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Saturday 7 December 2019

Martin McGuinness: ‘Gerry shouldn’t have made b******s comment’

Northern Ireland Deputy First Minister Martin McGuinness arrives for the memorial service of former Democratic Unionist Party (DUP) leader and First Minister Rev Ian Paisley at Ulster Hall, Belfast.
Northern Ireland Deputy First Minister Martin McGuinness arrives for the memorial service of former Democratic Unionist Party (DUP) leader and First Minister Rev Ian Paisley at Ulster Hall, Belfast.
Brian O'Reilly

Brian O'Reilly

NORTHERN Ireland’s Deputy First Minister Martin McGuinness has admitted Gerry Adams shouldn’t have made a comment referring to unionists as b******s.

However, he praised the Sinn Fein leader for withdrawing and apologising for his remarks.

Mr Adams spoke about "bigotry" in unionism and said: "The point is to break these b******s . . . break them with equality."

Gerry Adams ignites a war of words with unionists  

Queen Elizabth meets martin McGuinness in June.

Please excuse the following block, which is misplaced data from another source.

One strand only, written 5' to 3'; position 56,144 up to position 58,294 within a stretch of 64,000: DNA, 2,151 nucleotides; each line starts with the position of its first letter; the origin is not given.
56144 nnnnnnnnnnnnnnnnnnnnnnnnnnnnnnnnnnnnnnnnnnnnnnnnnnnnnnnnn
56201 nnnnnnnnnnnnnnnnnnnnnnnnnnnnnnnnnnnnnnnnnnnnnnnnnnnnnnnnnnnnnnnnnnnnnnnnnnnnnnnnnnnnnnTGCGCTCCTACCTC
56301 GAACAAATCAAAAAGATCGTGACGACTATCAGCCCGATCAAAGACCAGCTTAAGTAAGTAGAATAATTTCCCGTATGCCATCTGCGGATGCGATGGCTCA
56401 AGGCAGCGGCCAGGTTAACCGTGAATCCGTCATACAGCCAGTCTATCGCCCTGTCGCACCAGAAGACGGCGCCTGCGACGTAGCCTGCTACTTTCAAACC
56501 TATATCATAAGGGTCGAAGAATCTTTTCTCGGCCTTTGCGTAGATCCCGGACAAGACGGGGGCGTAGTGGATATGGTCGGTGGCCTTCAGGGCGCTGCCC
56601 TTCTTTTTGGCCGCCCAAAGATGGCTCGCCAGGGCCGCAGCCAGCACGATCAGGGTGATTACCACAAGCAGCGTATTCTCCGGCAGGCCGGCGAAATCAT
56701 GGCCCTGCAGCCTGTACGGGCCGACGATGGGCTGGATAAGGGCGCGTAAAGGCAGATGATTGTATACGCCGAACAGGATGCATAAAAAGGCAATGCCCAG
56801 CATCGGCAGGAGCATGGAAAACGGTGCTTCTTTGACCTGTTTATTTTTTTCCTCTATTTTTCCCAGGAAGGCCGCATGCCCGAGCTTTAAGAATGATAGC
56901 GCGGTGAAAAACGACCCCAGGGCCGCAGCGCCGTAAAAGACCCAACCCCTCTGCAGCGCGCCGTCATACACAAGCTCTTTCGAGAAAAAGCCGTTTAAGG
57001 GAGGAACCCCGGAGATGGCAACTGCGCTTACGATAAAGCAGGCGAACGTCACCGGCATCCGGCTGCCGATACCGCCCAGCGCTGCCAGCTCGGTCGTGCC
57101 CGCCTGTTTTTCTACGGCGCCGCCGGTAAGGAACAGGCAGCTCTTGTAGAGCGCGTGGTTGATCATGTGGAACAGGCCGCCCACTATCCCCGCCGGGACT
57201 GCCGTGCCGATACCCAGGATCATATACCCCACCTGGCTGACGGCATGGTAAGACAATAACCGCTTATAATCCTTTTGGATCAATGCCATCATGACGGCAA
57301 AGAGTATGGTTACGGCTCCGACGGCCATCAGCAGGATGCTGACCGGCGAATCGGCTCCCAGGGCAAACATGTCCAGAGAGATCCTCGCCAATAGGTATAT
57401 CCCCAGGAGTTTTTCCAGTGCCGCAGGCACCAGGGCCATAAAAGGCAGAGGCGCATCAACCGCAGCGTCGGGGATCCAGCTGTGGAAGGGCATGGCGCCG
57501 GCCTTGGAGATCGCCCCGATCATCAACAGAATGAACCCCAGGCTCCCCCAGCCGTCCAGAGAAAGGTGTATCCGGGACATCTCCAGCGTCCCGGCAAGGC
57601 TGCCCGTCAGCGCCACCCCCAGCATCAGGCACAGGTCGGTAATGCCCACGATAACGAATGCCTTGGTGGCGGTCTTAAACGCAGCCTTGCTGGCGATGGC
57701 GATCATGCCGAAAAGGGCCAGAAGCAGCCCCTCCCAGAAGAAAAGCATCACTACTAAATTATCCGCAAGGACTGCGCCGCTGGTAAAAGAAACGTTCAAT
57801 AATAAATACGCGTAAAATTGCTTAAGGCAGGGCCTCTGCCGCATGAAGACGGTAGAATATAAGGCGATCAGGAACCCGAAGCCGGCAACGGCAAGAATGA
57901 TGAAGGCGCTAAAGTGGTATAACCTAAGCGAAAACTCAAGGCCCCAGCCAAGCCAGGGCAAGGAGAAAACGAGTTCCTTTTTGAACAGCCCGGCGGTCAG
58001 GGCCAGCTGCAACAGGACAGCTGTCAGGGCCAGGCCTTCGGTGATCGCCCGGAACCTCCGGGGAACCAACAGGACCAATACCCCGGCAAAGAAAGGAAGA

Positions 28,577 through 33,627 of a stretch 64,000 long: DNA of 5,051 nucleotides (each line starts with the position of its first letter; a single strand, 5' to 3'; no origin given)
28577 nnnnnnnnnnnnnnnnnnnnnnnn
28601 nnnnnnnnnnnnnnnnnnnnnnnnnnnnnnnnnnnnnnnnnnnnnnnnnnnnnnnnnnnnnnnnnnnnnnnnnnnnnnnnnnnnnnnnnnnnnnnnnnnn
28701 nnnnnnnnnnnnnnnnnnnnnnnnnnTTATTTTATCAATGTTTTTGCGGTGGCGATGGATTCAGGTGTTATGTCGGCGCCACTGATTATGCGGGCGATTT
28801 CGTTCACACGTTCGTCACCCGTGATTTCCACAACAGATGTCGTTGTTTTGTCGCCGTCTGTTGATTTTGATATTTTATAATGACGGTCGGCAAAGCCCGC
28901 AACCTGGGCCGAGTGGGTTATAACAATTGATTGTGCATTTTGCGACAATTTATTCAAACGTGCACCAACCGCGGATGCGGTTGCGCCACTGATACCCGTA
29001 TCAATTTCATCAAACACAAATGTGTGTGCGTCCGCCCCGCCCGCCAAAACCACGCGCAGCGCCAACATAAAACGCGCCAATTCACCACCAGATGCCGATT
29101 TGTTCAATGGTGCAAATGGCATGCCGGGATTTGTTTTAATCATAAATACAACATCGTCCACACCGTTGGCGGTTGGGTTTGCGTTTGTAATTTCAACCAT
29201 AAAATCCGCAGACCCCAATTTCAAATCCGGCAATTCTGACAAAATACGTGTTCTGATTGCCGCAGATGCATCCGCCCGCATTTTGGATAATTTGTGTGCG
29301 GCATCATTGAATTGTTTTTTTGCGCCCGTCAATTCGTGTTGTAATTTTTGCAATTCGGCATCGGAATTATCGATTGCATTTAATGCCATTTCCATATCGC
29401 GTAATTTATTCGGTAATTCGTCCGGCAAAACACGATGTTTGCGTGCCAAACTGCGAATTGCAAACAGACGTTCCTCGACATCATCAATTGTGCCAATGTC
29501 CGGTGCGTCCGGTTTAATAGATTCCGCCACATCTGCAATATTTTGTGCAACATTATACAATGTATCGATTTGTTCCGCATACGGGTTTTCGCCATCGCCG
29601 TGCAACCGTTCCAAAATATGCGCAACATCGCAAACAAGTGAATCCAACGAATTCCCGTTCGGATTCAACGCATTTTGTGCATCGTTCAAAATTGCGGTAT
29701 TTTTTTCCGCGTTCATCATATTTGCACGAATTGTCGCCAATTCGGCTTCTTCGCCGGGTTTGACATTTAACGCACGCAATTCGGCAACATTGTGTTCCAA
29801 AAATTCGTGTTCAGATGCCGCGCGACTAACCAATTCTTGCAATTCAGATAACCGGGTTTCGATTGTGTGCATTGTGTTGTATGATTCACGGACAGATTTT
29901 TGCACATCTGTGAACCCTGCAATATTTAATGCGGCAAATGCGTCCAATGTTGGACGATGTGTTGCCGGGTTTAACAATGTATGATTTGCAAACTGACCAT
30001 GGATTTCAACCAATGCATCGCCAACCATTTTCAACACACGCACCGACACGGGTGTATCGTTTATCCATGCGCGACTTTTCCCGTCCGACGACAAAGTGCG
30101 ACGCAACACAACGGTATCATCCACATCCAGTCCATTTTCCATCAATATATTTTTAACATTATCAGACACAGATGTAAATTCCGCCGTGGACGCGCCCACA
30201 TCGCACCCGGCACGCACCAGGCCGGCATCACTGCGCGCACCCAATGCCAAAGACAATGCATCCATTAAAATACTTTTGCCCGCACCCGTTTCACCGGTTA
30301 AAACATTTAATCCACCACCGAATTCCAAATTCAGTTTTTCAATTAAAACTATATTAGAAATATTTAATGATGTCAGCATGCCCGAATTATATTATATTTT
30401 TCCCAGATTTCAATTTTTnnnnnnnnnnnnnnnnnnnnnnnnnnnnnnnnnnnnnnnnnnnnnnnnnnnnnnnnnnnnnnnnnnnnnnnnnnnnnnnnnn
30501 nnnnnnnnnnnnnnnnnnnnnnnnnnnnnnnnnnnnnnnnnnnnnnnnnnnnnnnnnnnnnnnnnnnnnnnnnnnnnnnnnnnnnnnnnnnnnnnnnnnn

Queen Elizabth meets martin McGuinness in June.

Speaking to Morning Ireland on Radio One this morning, Mr McGuinness said Mr Adam’s apology was in stark contrast to DUP politican Gregory Campbell, who has still not apologised over offensive remarks on the Irish language.

DUP politician who mocked Irish language receives 'serious threat to his life'

MP defends 'curry my yoghurt' jibe 

“Well Gerry shouldn’t have said it, and he did apologise.

Gregory Campbell
Gregory Campbell

“And I think that is in stark contrast to others who have made far more offensive remarks and haven’t apologised.”

He added that Mr Adams made the comment referring to homophobes, racists and sectarian bigots.

“That doesn’t excused to use of the word. Gerry shouldn’t have said it and he apologised for it.”

He said that Mr Campbell’s comments on the Irish language made him aware that many within the DUP still hate Irish culture.

“It tells me that we have an even bigger job to do to overcome these difficulties, but I’m a solution finder.

“We are dealing with a number of people on the DUP benches in the assembly who hate the Irish language, who hate anything Irish and are very backwards in their thinking.

“In a society emerging from conflict, what we all need to be involved in is a very genuine and sincere process of reconciliation. And I think I have made many personal effort in the course of recent times to reach out the hand of friendship to the Unionist community.

“And however they respond to us, the right thing to do is to continue with that work.”

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